Vimala Cooks Everybody Eats: Domesticity, Community, and Empowerment Public Deposited

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Last Modified
  • March 22, 2019
Creator
  • Hilliard, Emily
    • Affiliation: College of Arts and Sciences, Department of American Studies, Folklore Program
Abstract
  • Nearly once a week for 12 years, Vimala Rajendran, joined by her husband, and volunteers, hosted Indian community dinners out of her home to approximately175 donation-paying guests. In June of 2010, Vimala opened a restaurant, Vimala's Curryblossom Cafe, in downtown Chapel Hill, relocating her underground kitchen, community, volunteers, and family helpers to a more formal place of business. This thesis addresses how through her dinners, Vimala constructed a "purposeful domesticity" and examines how in her home kitchen and restaurant kitchen she creates shifting and multiple visions of "home" through food, community, and expressions of "creative ethnicity." Vimala's transition from an underground economy to a public local restaurant provides an example for an investigation of the possibilities and hardships of sustaining an alternative, feminist, community-supported economy.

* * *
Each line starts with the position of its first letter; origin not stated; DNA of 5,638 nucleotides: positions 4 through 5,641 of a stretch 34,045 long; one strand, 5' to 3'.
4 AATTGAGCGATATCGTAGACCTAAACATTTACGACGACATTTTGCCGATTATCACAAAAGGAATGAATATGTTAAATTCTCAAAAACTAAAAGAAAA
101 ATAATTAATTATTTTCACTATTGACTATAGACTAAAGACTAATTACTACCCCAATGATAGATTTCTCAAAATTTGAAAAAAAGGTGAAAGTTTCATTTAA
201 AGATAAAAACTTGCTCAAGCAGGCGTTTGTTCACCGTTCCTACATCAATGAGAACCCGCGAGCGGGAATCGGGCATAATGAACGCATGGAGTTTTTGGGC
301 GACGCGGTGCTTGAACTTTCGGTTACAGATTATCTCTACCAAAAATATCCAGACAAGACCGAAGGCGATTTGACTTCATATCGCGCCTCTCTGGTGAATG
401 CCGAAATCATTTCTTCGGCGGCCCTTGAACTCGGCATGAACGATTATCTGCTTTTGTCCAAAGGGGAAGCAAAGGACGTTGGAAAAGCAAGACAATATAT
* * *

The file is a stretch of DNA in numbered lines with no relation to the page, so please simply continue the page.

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Rights statement
  • In Copyright
Advisor
  • Sawin, Patricia
  • Ferris, Marcie Cohen
  • Berger, Michele
Degree
  • Master of Arts
Degree granting institution
  • University of North Carolina at Chapel Hill Graduate School
Graduation year
  • 2011
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